Less than a year from the launch of Indonesia's 35,000 megawatt (35 gigawatt) electricity expansion project, state-owned electricity company PLN has already contracted with private sector providers to meet nearly half the target.

The rapid progress of the project has surprised observers. Many had greeted Indonesian President Joko Widodo's announcement of the five year expansion with scepticism about the ability of the perennially over-promising and under-delivering nation to meet yet another stretch infrastructure goal.

Speaking at the Asia Conference of the International Association of Energy Economists in Perth in February, Dr Agung Wicaksono, vice chairman of the Indonesian Government's Project Management Office for the 35 GW expansion, briefed the audience on its implementation. Private and public sector generation capacity totalling 17.3 GW is set for installation in the next five years. A further 15.5 GW is planned to be contracted in 2016. To give an indication of scale, Australia's installed electricity generation capacity is just over 50 GW.

President Joko Widodo (popularly known as Jokowi) has made energy a key priority, committing to reduce budget-sapping energy subsidies, lift capacity of electricity systems by around 50% from 72 GW to 107 GW in five years, and increase oil and gas production.

Aided by low oil prices, Jokowi's Administration has successfully wound back automotive fuel subsidies, releasing US$15 billion a year for spending on infrastructure and services. Subsidy reform of LPG and electricity is planned for implementation during 2016, Dr Wicaksono told the conference. 

However, the reduction of these subsidies, which will lead to higher prices for many consumers, is likely to attract opposition from the emerging middle class. There are proposals to shield the poor, including more than 30 million Indonesians still living below US$2 a day.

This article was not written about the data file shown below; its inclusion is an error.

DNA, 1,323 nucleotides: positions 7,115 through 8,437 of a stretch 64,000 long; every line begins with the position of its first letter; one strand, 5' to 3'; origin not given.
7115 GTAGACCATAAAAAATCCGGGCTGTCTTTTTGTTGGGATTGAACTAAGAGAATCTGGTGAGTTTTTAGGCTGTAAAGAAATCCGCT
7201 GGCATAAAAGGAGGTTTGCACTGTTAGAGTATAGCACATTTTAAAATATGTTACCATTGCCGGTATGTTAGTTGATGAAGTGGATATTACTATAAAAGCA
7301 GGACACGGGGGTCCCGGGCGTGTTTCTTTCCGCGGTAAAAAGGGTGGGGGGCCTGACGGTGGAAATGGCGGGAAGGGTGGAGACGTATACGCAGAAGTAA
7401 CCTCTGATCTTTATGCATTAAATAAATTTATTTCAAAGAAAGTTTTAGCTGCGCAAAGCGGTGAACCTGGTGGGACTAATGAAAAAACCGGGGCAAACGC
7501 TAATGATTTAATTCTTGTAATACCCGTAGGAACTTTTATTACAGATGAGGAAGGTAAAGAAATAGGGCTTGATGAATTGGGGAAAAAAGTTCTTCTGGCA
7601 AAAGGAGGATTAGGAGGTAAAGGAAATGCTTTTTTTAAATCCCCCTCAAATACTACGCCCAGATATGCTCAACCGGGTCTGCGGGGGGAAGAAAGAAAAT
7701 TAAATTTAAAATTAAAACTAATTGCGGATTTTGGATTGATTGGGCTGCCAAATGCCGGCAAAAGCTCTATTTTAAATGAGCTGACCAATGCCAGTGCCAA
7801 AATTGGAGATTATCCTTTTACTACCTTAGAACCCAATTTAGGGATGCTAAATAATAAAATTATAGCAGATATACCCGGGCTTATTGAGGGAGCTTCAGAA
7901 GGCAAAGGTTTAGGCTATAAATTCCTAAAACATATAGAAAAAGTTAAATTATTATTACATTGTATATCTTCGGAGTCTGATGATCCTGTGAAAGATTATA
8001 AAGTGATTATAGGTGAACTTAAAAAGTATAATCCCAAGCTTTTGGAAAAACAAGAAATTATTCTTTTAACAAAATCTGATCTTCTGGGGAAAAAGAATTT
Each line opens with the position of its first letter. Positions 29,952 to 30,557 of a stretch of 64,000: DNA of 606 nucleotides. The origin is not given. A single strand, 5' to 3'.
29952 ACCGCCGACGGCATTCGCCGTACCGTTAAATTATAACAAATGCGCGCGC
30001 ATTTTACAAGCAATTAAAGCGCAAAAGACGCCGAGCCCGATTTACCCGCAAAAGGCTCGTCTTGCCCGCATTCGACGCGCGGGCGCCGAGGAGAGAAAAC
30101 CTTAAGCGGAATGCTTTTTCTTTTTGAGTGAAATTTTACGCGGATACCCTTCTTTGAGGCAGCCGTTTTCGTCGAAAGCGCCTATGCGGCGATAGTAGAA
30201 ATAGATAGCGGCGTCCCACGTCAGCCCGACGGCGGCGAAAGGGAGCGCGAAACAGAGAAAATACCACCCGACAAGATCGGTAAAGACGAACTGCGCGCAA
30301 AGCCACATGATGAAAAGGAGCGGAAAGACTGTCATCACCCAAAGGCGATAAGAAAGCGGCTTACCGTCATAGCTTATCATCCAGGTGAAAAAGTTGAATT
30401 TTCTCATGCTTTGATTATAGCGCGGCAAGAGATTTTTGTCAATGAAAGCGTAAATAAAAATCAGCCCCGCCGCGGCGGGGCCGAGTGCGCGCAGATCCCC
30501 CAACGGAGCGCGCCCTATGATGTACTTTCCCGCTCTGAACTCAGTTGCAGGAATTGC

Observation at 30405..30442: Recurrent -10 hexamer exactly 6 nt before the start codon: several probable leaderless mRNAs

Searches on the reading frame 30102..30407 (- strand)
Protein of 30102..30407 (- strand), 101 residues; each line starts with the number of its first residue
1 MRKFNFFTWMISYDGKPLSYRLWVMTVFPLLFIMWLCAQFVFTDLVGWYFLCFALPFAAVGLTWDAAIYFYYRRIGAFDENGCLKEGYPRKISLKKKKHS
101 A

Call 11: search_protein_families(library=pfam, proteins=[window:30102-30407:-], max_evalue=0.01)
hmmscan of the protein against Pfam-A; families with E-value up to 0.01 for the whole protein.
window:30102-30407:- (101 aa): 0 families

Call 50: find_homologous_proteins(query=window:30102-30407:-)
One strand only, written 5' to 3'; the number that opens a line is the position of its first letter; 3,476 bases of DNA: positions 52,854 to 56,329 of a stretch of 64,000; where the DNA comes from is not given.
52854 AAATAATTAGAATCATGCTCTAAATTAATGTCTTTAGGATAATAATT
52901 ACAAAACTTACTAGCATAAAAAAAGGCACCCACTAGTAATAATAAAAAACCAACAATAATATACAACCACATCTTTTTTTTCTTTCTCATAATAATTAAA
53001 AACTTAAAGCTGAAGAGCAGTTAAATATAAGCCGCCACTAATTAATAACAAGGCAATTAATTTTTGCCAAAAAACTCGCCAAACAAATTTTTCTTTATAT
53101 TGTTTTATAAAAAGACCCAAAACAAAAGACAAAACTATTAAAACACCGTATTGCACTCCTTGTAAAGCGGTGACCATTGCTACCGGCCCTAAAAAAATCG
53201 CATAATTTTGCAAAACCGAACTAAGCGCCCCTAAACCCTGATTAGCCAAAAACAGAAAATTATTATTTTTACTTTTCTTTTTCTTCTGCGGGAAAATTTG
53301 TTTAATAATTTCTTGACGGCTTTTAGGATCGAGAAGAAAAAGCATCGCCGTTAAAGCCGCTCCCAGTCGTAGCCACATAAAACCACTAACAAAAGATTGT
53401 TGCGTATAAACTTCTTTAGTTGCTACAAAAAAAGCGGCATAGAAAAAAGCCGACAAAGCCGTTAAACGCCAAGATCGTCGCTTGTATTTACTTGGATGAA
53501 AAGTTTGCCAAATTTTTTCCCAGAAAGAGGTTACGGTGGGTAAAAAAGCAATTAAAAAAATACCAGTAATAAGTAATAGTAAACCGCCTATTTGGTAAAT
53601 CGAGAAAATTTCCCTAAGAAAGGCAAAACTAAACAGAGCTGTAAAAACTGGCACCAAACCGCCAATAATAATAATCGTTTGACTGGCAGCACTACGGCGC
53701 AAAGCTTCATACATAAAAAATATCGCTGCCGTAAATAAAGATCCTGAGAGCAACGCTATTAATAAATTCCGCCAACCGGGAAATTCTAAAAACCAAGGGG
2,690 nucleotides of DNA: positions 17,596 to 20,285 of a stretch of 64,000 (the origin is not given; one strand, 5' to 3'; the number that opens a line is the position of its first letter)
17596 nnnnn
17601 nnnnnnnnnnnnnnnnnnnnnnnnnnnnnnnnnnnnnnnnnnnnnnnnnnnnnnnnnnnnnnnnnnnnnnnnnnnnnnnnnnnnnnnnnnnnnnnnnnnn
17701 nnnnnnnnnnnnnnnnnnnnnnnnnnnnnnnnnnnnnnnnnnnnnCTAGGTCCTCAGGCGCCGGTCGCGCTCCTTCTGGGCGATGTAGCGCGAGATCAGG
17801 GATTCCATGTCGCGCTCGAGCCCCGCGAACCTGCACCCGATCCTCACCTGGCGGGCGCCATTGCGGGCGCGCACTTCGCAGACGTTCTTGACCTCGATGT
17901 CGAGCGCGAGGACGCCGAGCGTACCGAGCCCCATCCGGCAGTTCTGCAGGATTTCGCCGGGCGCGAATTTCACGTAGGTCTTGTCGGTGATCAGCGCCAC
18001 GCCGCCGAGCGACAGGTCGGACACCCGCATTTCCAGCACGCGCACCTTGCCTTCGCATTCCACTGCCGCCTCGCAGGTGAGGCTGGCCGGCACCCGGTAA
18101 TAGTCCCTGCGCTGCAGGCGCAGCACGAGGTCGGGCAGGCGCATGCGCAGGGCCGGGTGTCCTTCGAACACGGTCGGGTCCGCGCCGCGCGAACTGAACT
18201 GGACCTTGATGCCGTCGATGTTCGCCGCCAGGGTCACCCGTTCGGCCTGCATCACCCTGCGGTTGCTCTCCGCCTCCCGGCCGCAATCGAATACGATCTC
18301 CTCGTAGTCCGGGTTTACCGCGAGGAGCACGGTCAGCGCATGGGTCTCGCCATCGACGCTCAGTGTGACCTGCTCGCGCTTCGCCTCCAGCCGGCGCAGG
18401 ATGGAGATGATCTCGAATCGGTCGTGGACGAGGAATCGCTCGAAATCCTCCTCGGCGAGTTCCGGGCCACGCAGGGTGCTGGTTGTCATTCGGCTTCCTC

Lifting oil and gas production remains a major hurdle: many currently producing fields are mature and exploration must step out into technically high-risk regions of eastern Indonesia. Problematic government policies have also deterred foreign investment.

Procurement of new capacity of 7 GW was already in train when the President announced an additional 35 GW in May 2015. With demand estimated to rise by 8.5% a year in the medium term, President Widodo plans to increase the proportion of the population with access to electricity — currently around 85% — to 98% by 2022.

The expansion will involve construction of 291 generation plants, 47,000 kilometres of new transmission and distribution lines, and 1375 new substations.

Total capital cost of the 35 GW project is estimated by the Indonesian Government at US$93 billion (AU$130 billion), with state-owned company PLN investing US$50.5 billion and the private sector US$40.5 billion. PLN will provide the bulk of transmission and distribution infrastructure, though the proportion of PLN's generation investment could be reduced from an originally proposed 10 GW to 5 GW, with the private sector providing a total of 30 GW of capacity.

Such a high level of private sector engagement by the government, through its monopoly power company, is unprecedented. It acknowledges the reality that, not only is the government unable to fund and construct such massive new capacity on its own, but also that Indonesia needs a high proportion of investment to come from foreign sources.